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The Roman playwright Titus Maccius Platus (254–184 BC) is first credited with the phrase ‘Homo homini lupus’ (man is a wolf to man). Arthur Schopenhauer used the phrase in his book The World as Will and Representation, and Sigmund Freud utilized such a phrase in the passage below:

“The bit of truth behind all this – one so eagerly denied– is that men are not gentle, friendly creatures wishing for love, who simply defend themselves if they are dante and virgil in hellattacked, but that a powerful measure of desire for aggression has to be reckoned as part of their instinctual endowment…Homo homini lupus [man is a wolf to man], who has the courage to dispute it in the face of all the evidence in his own life and in history? This aggressive cruelty usually lies in wait for some provocation, or else it steps into the service of some other purpose, the aim of which might as well have been achieved by milder measures. In circumstances that favor it, when those forces in the mind which ordinarily inhibit it cease to operate, it also manifests itself spontaneously and reveals men as savage beasts to whom the thought of sparing their own kind is alien.”(Sigmund Freud)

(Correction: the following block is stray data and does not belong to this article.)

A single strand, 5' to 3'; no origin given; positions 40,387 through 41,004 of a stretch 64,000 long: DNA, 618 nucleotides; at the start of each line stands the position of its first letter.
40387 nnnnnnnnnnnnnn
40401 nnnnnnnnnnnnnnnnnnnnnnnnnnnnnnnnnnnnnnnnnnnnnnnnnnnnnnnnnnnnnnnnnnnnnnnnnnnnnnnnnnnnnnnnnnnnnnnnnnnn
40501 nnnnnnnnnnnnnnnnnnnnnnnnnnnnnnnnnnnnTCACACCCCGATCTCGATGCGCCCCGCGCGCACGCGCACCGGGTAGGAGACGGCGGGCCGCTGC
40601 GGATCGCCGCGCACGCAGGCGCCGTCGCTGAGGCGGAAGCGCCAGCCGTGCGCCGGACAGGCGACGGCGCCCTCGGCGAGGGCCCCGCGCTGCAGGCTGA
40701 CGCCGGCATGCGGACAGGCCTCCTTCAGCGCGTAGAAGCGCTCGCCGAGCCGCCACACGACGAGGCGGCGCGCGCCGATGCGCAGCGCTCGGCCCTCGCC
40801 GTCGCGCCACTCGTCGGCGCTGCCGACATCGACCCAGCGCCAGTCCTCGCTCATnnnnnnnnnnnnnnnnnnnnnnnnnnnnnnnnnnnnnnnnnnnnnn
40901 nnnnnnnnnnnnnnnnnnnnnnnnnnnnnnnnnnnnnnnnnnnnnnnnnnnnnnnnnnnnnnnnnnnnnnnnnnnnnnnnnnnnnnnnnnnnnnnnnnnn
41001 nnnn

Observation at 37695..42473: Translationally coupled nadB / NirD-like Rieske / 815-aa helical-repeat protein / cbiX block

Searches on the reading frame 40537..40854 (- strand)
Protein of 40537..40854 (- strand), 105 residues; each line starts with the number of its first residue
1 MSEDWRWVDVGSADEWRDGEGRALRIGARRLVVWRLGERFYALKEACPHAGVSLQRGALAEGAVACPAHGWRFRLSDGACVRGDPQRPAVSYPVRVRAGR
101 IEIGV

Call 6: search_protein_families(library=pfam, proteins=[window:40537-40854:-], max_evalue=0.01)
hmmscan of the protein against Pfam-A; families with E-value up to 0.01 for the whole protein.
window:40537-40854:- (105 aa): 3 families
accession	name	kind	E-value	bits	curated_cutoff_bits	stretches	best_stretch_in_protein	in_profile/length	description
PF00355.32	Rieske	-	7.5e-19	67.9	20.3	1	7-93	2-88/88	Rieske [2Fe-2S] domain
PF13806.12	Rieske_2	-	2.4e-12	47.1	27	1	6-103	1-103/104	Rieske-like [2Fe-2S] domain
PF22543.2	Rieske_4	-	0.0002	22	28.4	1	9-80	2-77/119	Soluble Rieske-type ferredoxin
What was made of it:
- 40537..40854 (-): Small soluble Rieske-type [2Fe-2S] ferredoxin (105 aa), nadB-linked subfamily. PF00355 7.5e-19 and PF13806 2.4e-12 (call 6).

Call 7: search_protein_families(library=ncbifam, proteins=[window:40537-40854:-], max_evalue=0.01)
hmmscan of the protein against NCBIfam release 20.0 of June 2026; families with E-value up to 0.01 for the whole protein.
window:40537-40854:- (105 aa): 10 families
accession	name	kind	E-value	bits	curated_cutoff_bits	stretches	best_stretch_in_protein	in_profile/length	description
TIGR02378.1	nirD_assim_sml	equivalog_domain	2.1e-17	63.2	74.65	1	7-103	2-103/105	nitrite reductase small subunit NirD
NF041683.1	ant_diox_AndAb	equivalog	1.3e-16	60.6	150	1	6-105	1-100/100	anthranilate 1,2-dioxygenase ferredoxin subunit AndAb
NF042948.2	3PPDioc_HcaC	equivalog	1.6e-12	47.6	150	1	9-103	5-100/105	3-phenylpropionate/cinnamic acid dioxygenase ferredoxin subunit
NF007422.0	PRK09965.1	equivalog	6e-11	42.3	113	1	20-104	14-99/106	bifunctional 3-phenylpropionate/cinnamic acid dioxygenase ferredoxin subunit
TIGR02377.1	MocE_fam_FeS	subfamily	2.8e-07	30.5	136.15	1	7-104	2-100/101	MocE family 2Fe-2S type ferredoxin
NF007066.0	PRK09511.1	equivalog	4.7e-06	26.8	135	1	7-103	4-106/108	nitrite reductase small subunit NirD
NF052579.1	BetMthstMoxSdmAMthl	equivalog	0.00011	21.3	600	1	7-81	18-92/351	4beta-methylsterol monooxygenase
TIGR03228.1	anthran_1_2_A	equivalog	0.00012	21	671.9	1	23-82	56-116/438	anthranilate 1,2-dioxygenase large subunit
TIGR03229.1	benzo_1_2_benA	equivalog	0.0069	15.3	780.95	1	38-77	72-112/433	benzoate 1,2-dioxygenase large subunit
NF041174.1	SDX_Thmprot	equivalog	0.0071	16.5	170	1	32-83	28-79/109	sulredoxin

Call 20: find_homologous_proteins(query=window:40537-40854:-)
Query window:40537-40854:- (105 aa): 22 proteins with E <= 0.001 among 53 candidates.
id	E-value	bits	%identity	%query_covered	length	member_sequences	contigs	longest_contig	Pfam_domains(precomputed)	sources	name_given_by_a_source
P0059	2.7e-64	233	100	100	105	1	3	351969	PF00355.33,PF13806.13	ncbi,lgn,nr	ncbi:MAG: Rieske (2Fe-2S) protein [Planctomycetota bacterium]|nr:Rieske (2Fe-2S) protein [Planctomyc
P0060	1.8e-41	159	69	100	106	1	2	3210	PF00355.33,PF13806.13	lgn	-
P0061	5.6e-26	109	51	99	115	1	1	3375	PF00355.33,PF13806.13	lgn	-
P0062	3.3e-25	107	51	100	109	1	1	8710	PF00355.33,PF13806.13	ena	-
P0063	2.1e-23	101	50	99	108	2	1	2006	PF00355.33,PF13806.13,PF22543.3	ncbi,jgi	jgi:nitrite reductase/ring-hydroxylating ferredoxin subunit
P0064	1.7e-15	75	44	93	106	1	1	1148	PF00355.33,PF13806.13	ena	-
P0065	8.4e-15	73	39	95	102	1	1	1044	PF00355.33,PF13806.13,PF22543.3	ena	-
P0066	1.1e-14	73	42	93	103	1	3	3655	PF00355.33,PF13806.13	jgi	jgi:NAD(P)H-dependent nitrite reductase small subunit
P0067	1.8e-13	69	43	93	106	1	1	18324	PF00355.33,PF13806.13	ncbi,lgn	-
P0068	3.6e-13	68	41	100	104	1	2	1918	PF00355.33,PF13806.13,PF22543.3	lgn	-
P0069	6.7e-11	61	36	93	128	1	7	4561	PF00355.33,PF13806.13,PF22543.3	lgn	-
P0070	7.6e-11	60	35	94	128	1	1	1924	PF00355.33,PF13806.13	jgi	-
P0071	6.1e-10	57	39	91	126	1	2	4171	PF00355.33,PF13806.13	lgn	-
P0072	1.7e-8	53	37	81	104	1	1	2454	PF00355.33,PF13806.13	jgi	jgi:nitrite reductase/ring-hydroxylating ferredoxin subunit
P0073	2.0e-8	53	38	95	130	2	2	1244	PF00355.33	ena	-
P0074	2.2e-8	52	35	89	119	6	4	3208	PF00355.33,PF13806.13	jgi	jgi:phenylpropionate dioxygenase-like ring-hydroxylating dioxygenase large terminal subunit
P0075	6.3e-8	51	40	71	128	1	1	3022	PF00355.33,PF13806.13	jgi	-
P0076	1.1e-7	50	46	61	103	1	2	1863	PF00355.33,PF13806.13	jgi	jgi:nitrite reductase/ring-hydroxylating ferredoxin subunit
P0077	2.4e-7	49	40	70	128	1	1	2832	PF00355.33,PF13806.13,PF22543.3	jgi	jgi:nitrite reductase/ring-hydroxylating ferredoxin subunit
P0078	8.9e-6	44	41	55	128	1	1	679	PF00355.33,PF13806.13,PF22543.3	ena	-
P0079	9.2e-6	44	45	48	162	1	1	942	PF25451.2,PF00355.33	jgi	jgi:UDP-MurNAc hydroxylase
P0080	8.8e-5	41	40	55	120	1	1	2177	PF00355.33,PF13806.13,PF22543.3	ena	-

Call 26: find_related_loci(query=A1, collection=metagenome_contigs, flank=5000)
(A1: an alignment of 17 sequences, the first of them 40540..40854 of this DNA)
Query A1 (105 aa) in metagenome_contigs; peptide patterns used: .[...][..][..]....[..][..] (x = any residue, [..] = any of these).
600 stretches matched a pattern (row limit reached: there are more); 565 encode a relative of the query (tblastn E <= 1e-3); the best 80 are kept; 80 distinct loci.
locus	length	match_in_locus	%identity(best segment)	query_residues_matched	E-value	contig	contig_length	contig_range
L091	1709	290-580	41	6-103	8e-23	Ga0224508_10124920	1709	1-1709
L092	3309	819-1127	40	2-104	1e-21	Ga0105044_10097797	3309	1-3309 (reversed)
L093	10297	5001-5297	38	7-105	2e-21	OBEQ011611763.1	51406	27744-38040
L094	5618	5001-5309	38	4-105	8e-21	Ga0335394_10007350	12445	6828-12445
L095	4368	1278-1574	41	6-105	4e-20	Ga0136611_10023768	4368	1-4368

As the philosopher Joseph de Maistre (1753-1821) alludes to below, echoing Freud, man is man’s own worst enemy:

“Man’s destructive hand spares nothing that lives; he kills to feed himself, he kills to clothe himself, he kills to adorn himself, he kills to attack, he kills to defend himself, he kills to instruct himself, he kills to amuse himself, he kills for the sake of killing. Proud and terrible king, he wants everything and nothing resists him… from the lamb he tears its guts and makes his harp resound… from the wolf his most deadly tooth to polish his pretty works of art; from the elephant his tusks to make a toy for his child – his table is covered with corpses… And who [in this general carnage] will exterminate him who exterminates all others? Himself. It is man who is charged with the slaughter of man.” (Joseph de Maistre)

 

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